The effects of global warming are making it more difficult for reservoir managers to control floods and manage flows for irrigation, recreation and fisheries reports Rocky Barker at the Idaho Statesman. Two days of record high temperatures and two days of record rainfall the same week in late April sent a lot of water surging into the Boise River dam system, forcing federal river managers to increase flows to the highest flow out of Lucky Peak Dam since 1998 and just the second time it has hit that high a flow in 30 years. As late as the middle of January, this looked as if it was going to be a dry year, but then the snows came. In March, much of the precipitation fell as rain, causing some rivers to threaten flooding, said Ron Abramovich, a water-supply specialist with the Natural Resources Conservation Service in Boise. The April heat and rains illustrate the higher variability that Abramovich and others expect because of global warming. That’s making it harder to predict how reservoirs will fill — and what the flows will be in rivers with and without dams.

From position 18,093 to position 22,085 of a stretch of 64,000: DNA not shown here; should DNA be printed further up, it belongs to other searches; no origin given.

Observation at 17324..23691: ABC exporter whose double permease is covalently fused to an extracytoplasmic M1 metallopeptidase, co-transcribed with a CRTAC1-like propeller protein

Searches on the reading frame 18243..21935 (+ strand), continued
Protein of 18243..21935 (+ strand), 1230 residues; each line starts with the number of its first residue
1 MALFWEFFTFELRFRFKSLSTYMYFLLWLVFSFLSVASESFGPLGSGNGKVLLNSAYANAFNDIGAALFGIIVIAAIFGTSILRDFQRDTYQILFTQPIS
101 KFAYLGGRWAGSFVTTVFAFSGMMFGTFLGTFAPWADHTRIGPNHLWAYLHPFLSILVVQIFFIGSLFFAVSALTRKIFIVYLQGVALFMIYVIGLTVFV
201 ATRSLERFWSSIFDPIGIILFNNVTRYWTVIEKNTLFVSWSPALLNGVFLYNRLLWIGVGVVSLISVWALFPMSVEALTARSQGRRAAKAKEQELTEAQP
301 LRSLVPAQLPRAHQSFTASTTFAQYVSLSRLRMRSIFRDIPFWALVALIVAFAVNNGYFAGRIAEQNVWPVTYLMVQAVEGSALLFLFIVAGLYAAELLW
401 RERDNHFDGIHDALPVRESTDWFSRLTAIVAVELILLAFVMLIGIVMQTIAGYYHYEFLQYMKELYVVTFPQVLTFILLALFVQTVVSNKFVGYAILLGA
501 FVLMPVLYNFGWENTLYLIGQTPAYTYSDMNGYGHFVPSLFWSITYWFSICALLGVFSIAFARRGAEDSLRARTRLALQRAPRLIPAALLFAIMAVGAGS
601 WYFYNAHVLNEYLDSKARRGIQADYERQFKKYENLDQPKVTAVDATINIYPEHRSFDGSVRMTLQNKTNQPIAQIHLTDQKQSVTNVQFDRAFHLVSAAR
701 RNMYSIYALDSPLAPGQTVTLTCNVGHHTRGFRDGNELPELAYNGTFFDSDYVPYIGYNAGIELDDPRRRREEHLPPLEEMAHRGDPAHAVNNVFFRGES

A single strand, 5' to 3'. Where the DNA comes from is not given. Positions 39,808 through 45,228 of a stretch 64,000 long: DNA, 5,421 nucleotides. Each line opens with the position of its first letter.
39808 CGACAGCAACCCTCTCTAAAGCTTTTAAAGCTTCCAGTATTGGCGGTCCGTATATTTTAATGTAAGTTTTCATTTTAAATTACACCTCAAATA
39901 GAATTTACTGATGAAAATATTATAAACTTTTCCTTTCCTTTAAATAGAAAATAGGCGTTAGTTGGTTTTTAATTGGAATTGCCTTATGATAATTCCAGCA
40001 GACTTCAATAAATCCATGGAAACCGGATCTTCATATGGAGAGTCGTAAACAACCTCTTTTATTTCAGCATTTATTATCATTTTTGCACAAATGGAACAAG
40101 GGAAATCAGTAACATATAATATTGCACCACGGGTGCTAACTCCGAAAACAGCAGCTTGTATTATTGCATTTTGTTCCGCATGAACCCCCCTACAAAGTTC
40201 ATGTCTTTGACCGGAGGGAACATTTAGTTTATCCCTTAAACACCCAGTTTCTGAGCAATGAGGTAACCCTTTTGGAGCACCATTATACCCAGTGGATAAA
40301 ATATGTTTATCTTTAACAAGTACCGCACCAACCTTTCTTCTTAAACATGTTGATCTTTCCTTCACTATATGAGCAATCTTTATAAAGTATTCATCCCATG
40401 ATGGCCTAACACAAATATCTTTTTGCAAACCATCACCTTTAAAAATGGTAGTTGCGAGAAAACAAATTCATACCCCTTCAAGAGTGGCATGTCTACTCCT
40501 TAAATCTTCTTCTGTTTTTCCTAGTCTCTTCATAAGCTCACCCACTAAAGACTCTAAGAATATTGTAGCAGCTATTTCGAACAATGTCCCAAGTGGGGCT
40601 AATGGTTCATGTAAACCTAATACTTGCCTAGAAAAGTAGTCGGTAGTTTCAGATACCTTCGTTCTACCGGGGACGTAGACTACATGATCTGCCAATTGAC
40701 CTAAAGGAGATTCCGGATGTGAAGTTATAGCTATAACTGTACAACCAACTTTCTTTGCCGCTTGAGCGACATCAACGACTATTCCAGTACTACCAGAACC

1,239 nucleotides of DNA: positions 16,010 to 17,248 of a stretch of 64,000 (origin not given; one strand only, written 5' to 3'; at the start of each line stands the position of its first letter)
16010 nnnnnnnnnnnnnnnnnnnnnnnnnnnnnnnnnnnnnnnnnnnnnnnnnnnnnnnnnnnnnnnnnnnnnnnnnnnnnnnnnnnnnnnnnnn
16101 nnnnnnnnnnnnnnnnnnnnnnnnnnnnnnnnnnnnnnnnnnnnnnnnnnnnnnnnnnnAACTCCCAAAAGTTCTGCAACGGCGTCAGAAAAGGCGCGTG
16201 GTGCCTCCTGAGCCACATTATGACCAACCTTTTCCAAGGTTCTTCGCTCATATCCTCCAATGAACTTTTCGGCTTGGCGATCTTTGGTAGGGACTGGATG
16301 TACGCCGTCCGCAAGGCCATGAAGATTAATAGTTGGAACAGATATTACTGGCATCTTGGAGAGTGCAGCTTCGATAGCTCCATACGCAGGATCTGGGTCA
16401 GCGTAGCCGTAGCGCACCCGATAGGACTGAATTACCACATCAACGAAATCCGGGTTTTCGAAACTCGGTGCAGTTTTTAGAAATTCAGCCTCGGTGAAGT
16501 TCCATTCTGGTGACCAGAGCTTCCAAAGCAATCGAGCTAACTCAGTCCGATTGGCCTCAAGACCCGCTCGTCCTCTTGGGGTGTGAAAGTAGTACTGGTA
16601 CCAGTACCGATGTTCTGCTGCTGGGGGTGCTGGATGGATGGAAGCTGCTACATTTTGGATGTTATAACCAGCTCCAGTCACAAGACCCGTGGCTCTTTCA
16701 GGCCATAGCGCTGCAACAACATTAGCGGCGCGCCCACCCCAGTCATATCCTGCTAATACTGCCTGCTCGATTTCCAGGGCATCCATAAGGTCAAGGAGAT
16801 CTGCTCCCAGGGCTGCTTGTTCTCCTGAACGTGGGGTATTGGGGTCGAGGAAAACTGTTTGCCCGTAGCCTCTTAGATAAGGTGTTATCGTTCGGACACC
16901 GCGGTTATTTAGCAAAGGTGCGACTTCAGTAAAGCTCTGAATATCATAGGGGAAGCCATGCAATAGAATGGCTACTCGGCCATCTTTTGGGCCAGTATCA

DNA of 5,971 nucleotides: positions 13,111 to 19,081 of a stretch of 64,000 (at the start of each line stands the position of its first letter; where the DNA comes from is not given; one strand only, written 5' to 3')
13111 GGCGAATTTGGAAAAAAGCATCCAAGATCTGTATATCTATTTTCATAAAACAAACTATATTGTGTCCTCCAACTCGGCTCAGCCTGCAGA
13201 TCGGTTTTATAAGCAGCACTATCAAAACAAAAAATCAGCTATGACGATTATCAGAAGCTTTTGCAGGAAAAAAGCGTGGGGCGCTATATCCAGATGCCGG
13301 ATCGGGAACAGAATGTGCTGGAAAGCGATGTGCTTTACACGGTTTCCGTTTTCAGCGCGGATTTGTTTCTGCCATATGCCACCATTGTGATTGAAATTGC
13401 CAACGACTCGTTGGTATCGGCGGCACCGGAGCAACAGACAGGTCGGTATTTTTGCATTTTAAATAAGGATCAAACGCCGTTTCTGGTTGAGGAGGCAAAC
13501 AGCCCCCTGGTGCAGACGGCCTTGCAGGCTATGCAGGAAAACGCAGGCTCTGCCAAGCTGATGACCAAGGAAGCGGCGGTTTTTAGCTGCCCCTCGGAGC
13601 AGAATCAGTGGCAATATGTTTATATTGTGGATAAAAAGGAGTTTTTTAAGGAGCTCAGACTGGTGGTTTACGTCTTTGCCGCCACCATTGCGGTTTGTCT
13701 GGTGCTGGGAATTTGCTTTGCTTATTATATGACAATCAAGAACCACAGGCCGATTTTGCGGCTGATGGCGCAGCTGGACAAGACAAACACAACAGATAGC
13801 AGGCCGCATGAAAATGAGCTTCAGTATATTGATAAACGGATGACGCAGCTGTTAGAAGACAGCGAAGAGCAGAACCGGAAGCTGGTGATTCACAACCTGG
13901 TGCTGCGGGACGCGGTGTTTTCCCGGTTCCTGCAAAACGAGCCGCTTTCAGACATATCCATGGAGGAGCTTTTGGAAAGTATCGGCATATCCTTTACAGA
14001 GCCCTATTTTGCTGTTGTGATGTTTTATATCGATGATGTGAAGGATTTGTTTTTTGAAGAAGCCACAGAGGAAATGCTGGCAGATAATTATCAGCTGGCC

Climate change accelerating, complicating Idaho’s spring runoff. The effects of global warming are making it more difficult for reservoir managers to control floods and manage flows for irrigation, recreation and fisheries. Boise Idaho Statesman